In many ways this is not so much a biography of Maggie Smith as it is a catalogue raisonné of her work.
There is certainly enough information here about Maggie Smith’s personal background and her private life and developments in it to give one an impression of the private-life compulsions and contexts of her career: Coveney is good at presenting the facts. But there is no real analysis of her emotional life or her motivations, no revelation of deeper aspects of her character. What is taken as a given is her drive as an actress, her commitment to her career, and the brilliant innate comic timing that is the source both of her abilities as a dazzling comedienne and tragedienne. The interest of the text is entirely in the way that Maggie Smith’s astonishing career developed from play to play to film to play to television and back again.
In other words, if you are looking for a biography of the type that makes you feel you have learned to know Maggie Smith personally, this is not the book for you. However, if you are a fan of Smith’s, and especially if you have been following her career for a good number of years, this book is a completely satisfying reminder of what she did, when she did it, and with what colleagues, etc. It is, effectively, a list of her work from the very beginning with intelligent and sometimes provocative commentary by a critic who has clearly followed that career for a long time.
Indeed, the personal life is dealt with so superficially that I am wondering why this book was not simply turned into a coffee table tome with lots of photographic illustrations and long captions. It would work well that way. The book did make me wish that we could access her old TV shows, the black and white broadcast of her Beatrice in Much Ado About Nothing, her Hedda Gabler. It did remind me that she and Robert Stephens were the stellar couple of almost a decade and why they were perceived as the new Lunt and Fontanne or even Olivier and Leigh. It is particularly good to have Smith’s time in Canada at Ontario’s Stratford-on-Avon dealt with in such detail. It is also very interesting to get more of a sense of her relationship with husband Beverley Cross, the history of that relationship, and his importance in not only her private but also her professional life.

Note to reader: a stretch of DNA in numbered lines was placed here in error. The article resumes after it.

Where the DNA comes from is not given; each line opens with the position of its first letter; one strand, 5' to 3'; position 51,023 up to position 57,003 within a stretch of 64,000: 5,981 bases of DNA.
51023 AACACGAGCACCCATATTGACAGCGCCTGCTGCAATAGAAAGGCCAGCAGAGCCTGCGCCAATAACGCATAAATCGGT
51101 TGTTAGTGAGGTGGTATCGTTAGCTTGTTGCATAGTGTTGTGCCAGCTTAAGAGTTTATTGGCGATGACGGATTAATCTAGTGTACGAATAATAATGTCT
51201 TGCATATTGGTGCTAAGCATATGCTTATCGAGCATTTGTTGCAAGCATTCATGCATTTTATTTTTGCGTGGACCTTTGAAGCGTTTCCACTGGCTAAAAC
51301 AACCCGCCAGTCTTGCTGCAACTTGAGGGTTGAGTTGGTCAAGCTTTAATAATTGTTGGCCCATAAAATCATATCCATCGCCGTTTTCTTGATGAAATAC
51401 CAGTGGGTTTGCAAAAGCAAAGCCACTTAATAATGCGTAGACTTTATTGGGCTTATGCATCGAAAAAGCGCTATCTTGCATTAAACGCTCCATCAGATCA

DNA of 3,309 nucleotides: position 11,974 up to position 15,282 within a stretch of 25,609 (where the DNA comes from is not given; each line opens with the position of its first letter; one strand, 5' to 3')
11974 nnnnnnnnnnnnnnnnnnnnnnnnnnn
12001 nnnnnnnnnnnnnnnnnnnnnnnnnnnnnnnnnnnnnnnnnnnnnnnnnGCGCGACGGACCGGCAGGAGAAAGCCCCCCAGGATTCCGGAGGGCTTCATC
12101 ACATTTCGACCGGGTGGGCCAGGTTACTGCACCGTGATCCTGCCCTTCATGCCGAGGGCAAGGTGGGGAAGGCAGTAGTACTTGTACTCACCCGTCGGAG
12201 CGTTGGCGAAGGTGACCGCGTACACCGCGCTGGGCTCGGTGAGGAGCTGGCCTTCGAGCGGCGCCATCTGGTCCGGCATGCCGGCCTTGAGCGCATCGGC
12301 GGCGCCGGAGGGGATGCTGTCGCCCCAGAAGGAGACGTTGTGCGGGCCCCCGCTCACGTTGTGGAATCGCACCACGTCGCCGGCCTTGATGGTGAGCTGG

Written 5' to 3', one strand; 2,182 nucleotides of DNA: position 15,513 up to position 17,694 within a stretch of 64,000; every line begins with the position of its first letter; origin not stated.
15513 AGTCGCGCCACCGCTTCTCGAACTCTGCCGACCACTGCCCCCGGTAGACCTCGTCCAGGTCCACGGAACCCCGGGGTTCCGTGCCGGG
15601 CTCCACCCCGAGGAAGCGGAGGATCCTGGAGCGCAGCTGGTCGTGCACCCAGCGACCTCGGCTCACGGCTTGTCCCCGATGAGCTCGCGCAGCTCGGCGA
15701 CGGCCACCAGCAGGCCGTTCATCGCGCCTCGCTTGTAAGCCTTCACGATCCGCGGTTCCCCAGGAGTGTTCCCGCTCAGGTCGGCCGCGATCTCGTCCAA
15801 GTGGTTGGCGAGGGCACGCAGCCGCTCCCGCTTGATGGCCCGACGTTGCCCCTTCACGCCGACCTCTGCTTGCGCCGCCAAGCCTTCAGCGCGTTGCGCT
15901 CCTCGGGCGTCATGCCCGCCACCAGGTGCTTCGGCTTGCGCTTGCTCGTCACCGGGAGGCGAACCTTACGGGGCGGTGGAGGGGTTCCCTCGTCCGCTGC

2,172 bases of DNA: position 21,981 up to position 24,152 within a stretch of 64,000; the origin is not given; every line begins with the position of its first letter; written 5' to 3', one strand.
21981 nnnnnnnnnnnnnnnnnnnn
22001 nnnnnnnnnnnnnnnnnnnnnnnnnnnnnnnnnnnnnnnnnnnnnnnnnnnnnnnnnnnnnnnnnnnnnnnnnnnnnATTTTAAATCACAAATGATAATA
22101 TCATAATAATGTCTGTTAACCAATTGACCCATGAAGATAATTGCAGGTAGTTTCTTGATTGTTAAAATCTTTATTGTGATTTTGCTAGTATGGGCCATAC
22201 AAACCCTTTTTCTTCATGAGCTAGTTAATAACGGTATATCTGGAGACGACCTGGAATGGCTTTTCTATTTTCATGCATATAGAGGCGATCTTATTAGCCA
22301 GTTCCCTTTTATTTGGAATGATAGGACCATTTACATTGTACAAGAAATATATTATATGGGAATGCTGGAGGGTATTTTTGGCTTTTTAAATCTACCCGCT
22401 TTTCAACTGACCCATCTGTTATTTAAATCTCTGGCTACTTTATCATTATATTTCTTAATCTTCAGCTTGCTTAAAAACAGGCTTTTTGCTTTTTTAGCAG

Yet the overall impact of this biography for me was really of a very detailed, Sunday Supplement reminder of Smith’s achievements with hints of some of her life’s difficulties thrown in. It is very straightforward and linear in developing her story and at times rather plodding. Do you came away any the wiser about who Dame Maggie Smith is as a private person? Not really, though you do get a few interesting hints. Do you come away with a fine sense of all her achievements, all the way back to when she was a teenager in Oxford? Absolutely!
So if you are a Maggie Smith fan, especially one who has seen her in many of these plays, you will find this book an extremely helpful memory jogger and/or a fine reference book. If you are a younger fan who mainly knows her from Downton Abbey, you will be enlightened about her varied career and development as an actress over decades. If you are a historian of theatre and film over the past several decades, it will also be helpful to read this biography. The book is full of considered, critical opinions about most of her roles; and also the work of people like Robert Stephens, her first husband, and what happened to him in so far as it obviously is of relevance to Smith. Judi Dench, Joan Plowright, Olivier, Peter Hall, and a host of other important theatre and film people are referenced throughout. The writing style is direct and easy to digest; the opinions are solid, sometimes thought-provoking and invariably interesting; and, as I keep saying, this is a very reliable listing, with critical commentary, of most of the work that Maggie Smith has done in her time up until now. You also will come away confirmed in your impressions of the magnificence and wide ranging achievements of Smith as an actor. But Maggie Smith the person remains a veiled, somewhat hidden personality.
I personally am happy to have this book as a memory prod for all the brilliant performances I did see Maggie Smith give in live theatre over the years; and even as a reminder of the context in theatre or film in which she was working at any given time. But as a biography of the person, this is a rather limited approach; unless, of course, you accept that this person is, after all, mainly about her work. As biography, I would only give this two stars; but as a catalogue of the work of one of our most important performers internationally of the past fifty years and more, I would give it four or even five.